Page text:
Deadlines being what they are this issue was put together before the Christmas break, but I’ll do my best to give the Six some exercise while I’m away from the office.

    CAR: #BMW-E24 / #BMW-M635CSi / #BMW-M635CSi-E24 / #BMW-M6-E24 / #BMW-6-Series / #BMW-6-Series-E24 / #BMW-M6 / #M88 / #BMW-M88 /

    YEAR: #1988
    MILEAGE THIS MONTH: 23
    TOTAL MILEAGE: 163,925
    ECONOMY THIS MONTH: 23.3
    TOTAL COST: £18 (bulbs)
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  •   Robb Pritchard reacted to this post about 3 years ago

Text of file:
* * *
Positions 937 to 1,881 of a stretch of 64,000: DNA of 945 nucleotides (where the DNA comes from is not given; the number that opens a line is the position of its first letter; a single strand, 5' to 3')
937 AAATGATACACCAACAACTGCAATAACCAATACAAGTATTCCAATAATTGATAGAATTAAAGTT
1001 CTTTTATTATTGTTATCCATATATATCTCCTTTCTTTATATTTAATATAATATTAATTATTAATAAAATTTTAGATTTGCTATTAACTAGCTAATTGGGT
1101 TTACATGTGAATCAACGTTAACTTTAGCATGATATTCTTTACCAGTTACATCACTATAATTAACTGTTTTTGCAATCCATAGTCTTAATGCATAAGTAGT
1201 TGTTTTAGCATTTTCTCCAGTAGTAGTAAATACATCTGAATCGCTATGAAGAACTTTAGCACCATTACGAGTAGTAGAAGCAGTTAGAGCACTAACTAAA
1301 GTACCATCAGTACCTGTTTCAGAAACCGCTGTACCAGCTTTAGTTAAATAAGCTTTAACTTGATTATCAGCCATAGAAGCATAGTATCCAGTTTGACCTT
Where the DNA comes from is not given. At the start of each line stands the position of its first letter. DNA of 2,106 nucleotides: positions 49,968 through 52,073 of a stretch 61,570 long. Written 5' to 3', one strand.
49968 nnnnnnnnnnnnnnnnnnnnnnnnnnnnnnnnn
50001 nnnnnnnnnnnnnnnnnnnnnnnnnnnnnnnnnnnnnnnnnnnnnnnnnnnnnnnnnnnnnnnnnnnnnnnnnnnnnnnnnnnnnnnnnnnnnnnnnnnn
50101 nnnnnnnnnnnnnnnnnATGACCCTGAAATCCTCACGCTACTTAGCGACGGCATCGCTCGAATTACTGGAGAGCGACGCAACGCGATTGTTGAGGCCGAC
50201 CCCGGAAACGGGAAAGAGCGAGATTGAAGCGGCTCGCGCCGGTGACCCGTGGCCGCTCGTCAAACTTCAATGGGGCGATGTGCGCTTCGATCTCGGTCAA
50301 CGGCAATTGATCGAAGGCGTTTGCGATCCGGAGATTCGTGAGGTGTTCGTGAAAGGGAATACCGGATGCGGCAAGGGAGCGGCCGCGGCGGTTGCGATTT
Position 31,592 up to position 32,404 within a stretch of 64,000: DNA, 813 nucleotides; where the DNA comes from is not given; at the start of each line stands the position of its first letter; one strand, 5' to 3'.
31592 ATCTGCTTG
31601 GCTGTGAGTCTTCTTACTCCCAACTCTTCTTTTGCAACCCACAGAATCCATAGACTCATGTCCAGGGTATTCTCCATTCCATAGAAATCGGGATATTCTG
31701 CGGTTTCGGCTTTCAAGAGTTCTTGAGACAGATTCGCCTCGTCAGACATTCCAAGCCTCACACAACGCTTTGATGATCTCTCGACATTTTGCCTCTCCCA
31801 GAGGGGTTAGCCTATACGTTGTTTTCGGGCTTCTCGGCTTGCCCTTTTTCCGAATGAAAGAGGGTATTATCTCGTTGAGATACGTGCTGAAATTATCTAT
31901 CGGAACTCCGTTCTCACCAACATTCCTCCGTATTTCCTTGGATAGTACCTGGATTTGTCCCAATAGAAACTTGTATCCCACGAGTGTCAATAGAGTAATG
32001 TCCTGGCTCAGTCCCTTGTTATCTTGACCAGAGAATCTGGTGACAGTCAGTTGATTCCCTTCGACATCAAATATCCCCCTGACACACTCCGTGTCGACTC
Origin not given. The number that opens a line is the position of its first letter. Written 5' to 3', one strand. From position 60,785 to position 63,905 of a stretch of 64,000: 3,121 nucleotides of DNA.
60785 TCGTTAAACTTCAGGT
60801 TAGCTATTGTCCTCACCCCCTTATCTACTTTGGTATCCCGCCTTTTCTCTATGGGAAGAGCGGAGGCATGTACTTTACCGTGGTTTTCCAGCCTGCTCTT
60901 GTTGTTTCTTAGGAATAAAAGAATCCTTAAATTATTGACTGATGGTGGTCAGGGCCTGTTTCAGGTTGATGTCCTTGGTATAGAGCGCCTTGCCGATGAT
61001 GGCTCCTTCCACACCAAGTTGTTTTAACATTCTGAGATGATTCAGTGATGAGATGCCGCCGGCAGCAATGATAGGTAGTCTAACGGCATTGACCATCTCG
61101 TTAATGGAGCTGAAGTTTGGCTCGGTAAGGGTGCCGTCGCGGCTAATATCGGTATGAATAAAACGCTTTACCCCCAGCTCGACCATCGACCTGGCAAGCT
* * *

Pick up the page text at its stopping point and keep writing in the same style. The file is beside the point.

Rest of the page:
/ #BMW-E24 / #BMW-M635CSi / #BMW-M635CSi-E24 / #BMW-M6 / #BMW-M6-E24 / #BMW-6-Series / #BMW-6-Series-E24 / #M88

    CAR: E24 M635CSi
    YEAR: #1988
    MILEAGE THIS MONTH: 46
    TOTAL MILEAGE: 163,247
    MPG THIS MONTH: 21.4
    TOTAL COST: Nil

    Another month goes past without getting much done – tell a lie, without getting anything done – on the M6. Trips to Germany for a visit to AC Schnitzer and then back again for the 24 Hour race at the Nürburgring as well as a holiday in the West Country over the half term break meant that more or less all I’ve done with the Six is drive it to the office and back a couple of times just to keep everything ticking along nicely.